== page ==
How can we carefully choose our words when introducing signed numbers in 7th grade so that we do not cause unnecessary confusion? Let me first say that it is very important how a topic is introduced. Inevitably, that first experience with the new topic will stick with the students for a long time. I introduce negative numbers through the idea of money (not using a number line). We simply ask the question: “When is it possible to have less than nothing?” The next day, we talk briefly about debt. Very soon thereafter, they can work work with problems like:

5 – 3 + 10 – 8

Every one of these problems is a story problem about a checking account. Beth opened her account and deposited $5, then wrote a check for $3, then deposited $10, then wrote a check for $8. What is her ending balance? (We assume that it’s okay for the balance to go under 0.)

Then I make a big deal about how, in algebra, we don’t usually talk about adding and subtracting numbers, but rather combining positive and negative numbers. Then I write a simple problem on the board: 9 – 4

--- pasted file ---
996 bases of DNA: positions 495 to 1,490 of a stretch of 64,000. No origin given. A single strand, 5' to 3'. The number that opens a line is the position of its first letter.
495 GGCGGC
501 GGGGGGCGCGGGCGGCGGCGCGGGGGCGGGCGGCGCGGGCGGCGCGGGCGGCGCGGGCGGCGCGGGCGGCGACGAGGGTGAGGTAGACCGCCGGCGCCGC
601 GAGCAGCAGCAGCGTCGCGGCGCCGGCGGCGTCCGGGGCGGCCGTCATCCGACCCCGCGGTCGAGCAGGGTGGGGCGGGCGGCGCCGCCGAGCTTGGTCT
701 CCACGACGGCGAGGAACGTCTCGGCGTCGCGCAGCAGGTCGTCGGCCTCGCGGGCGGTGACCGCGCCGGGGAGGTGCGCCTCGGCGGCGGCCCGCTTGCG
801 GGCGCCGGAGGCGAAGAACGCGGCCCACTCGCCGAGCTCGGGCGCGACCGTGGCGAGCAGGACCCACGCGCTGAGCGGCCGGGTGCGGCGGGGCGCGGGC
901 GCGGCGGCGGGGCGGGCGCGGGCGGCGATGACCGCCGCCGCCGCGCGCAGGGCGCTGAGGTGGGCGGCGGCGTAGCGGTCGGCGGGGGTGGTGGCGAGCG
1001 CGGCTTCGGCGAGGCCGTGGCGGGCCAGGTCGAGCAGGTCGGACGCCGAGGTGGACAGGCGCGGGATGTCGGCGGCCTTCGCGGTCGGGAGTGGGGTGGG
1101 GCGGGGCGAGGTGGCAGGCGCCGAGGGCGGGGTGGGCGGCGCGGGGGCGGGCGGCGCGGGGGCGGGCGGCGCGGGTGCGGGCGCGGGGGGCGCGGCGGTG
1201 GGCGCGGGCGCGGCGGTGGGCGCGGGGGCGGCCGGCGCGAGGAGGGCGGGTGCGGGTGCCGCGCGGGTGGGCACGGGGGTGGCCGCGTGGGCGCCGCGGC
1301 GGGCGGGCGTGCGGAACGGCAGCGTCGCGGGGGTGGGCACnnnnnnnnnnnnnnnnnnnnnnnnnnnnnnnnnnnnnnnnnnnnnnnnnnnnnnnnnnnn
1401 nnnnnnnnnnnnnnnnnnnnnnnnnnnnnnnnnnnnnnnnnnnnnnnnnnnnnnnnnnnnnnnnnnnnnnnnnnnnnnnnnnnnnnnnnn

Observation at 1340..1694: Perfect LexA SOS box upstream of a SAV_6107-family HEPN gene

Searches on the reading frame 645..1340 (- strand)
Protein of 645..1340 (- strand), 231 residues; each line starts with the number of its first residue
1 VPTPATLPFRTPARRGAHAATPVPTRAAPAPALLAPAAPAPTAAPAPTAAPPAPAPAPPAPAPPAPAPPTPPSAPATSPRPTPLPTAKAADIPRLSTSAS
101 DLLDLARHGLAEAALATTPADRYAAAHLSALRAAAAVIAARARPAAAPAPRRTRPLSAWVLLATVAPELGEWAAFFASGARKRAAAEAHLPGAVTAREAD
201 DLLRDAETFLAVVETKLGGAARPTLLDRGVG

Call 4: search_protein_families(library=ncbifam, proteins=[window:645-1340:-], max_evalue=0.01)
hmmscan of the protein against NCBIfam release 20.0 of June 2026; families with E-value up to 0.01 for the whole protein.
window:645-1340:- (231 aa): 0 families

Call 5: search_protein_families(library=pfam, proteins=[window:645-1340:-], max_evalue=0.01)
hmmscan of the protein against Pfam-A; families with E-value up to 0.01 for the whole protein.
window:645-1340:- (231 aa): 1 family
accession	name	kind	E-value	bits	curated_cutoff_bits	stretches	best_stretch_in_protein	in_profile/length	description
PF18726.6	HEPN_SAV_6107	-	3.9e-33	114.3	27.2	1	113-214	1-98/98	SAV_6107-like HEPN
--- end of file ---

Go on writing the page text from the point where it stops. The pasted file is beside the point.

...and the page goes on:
Then I say (somewhat dramatically) that from an algebra standpoint, we don’t see this as 9 minus 4, but rather combining positive 9 with negative 4. In that light, we could have just as well written it as -4 +9. It’s the same thing! I really try to be strict with my language through the remainder of the block, trying to use the word “combining” rather than “plus” or “minus” or “subtract.” In 8th grade, (and hopefully there’s not too much algebra) or 9th grade, the words “plus” or “minus” may creep back in, but it’s okay because the students have grasped the general concept.

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